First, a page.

Fees for Top Charity Officials Criticised
An unusually high donation by a Swedish businessman, to victims of the earthquake in Haiti, has sparked a debate about the fees given to the board members in charities.
Last week, the Swedish financer Roger Hakelius announced that he would donate 14 million US dollars to the organisation SOS-Kinderdorf and its work in Haiti. He said that he had carefully reviewed a number of organisations and their projects, and not the least their financial routines, and come to the conclusion that this was the best one. In particular, Hakelius was happy that SOS Kinderdorf does not pay any fee's to its board members.
The money is to be used during a 25-year period to support and educate the approximately 400 children who live in the two orphanages in Haiti run by the organisation. Representatives of the Swedish branch of SOS Kinderdorf said they were overwhelmed and very grateful for the donation, which would mean that additional support would be given to the children, like for example further education.
But Roger Hakelius did not stop there. He went on to criticise the Swedish Red Cross, whose chairman of the board Bengt Westerberg receives 116,000 US dollars per year for the work he does for the organisation. This week the two met in a debate in Swedish Radio. With thinly veiled sarcasm, Roger Hakelius said that he had nothing in principle against fees for board members in voluntary organisations..
"That is fine," he said, "as long as you clearly say so and let the donors decide. If you say in an ad that the first 10,000 payments of 100 crowns you give to the Red Cross, will in full go to Bengt Westerberg, the next 5,000 payments via text messages of 100 crown will go to his trips - and then the donors themselves can decide if they think it is right or wrong. I for my part think it is completely wrong."
Bengt Westerberg was not late to reply. He pointed out that not one öre - or penny, or cent - of the money donated to the Red Cross will go to his salary.That is instead fully paid for by the membership fees. And it is the members themselves who decide which role their chairman is going to have, what work he is going to do, and how much he is going to be paid.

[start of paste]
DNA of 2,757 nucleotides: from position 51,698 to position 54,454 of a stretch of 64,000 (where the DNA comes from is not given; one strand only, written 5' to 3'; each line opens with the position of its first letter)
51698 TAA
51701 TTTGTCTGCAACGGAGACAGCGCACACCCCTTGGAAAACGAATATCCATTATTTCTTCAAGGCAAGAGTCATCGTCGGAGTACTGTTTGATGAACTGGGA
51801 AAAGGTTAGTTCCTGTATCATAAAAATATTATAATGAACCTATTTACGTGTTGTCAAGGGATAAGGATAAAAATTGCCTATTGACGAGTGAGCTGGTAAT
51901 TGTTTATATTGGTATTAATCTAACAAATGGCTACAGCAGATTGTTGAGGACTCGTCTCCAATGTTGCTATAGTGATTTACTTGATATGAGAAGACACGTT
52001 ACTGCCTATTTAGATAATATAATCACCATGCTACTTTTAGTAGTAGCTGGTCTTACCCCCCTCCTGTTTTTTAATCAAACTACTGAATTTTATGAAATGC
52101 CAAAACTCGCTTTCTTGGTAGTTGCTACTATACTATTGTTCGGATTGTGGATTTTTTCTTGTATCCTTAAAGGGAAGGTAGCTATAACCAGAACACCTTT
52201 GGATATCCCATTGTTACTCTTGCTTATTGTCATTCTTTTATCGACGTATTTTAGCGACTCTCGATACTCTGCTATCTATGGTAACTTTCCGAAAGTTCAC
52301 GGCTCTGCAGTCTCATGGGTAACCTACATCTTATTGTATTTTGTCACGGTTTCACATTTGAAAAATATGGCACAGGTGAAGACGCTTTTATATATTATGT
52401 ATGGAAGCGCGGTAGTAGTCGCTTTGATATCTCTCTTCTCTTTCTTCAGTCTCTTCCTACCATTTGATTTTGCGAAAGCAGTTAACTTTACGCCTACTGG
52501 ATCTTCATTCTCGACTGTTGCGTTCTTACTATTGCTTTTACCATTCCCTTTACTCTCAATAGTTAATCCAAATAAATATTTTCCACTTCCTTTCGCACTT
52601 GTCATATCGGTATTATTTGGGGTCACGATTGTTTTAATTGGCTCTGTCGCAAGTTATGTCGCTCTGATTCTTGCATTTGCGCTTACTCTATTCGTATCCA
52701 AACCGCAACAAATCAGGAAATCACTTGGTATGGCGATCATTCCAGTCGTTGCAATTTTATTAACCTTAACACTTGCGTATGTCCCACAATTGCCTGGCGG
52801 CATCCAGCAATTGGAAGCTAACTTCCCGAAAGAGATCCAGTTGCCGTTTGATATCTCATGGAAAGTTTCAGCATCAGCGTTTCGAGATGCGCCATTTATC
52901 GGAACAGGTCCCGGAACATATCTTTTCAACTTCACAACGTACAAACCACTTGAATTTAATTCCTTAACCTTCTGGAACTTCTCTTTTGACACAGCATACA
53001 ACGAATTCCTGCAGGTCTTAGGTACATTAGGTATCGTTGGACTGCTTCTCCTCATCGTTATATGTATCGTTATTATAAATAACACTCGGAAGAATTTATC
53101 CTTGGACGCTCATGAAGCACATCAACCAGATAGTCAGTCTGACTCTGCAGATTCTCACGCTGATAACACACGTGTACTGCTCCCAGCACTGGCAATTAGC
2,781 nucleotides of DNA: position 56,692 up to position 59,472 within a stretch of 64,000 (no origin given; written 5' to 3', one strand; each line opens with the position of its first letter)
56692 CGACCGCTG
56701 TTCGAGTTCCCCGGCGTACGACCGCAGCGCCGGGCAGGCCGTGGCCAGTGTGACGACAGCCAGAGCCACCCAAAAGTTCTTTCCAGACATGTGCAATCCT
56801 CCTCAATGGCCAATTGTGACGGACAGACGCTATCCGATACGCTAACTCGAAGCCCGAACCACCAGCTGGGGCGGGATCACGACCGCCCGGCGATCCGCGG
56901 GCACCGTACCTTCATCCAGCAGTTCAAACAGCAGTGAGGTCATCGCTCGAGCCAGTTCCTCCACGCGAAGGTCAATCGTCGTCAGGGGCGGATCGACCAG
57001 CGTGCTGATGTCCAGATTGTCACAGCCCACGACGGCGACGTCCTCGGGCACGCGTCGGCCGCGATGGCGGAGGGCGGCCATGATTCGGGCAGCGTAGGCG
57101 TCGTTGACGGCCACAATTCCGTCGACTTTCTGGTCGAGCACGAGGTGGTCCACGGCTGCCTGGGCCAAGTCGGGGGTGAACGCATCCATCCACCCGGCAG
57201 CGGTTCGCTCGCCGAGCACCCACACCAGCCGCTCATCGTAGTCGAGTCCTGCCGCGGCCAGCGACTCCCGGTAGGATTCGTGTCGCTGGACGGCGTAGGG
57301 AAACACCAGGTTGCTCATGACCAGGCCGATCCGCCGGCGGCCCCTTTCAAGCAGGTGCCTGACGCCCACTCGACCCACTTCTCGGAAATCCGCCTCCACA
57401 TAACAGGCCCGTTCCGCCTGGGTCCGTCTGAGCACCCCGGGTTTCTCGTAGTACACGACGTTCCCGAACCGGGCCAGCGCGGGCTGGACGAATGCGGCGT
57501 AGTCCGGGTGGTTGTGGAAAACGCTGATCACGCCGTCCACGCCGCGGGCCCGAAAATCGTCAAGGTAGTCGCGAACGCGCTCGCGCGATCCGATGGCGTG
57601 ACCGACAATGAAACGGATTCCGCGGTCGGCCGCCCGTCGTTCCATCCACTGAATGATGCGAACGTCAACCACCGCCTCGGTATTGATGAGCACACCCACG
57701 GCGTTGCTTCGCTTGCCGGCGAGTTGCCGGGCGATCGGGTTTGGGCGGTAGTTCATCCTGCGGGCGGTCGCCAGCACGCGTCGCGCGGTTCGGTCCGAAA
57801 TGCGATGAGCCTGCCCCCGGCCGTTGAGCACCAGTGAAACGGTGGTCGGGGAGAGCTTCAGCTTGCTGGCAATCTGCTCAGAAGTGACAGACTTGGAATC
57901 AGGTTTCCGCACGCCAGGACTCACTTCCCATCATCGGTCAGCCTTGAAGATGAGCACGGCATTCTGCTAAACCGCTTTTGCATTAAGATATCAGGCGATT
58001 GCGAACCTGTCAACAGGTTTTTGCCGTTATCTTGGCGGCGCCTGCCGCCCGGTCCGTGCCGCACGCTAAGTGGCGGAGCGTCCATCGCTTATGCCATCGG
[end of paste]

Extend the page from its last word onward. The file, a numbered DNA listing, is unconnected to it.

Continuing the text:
Bengt Westerberg explained that the Swedish Red Cross has had a paid chairman for last 20 years, since the members wanted an elected chairman taking on a large amount of responsibilities.
"It is up to every organisation to decide what kind of structure they want in order to get the most out of the membership fees. And in the case of the Swedish Red Cross, whether they want 10 members of staff in the office or nine members of staff and one elected chairman, which if he does not do his job properly, they can get rid of easier than an employee," said Westerberg.
Serving as a backdrop to this debate, is the case of a former official at the Red Cross, who is suspected of embezzling one million US dollars donated to the organisation and the Swedish Cancer Society. The man is currently awaiting trial and risks up to six year in jail.
Roger Hakelius sees this as a proof that the expensive top officials in the Red Cross cannot even do their job properly. Bengt Westerberg was quick to bite back. He said the Red Cross has got very qualified auditors, but that audits do not protect you from crime. You know that, from all your years in business, he told Hakelius. Well, said Hakelius, in the very few cases I have come across it, I fired them within the hour. Well so did we, replied Westerberg.
Apart from working for the Swedish Red Cross, Bengt Westerberg has a number of other assignments for other organisations. How have you got time for that, when you are supposed to work full time for the Red Cross? the reporter asked.
"A lot of the work for the Red Cross is in evenings and on weekends," he said, "so I have got some time free during the day. It is like a kind of hobby, you might have other hobbies, this is mine."
What about you, said the reporter turning to Hakelius. Is it really ok to make such conditions on a donation, as you have done? What would you do if SOS Kinderdorf would - say in ten years time - want to increase the fee for their chairman of the board, will you pull back your money then?
"Now that I have got involved in this way, I cannot just abandon these 400 kids, it is as if I have adopted them. So if there - against any imaginable expectation - would be a scandal within SOS Kinderdorf in ten or twenty years time, I will of course go in and take over the the full responsibility for these children instead," replied Roger Hakelius.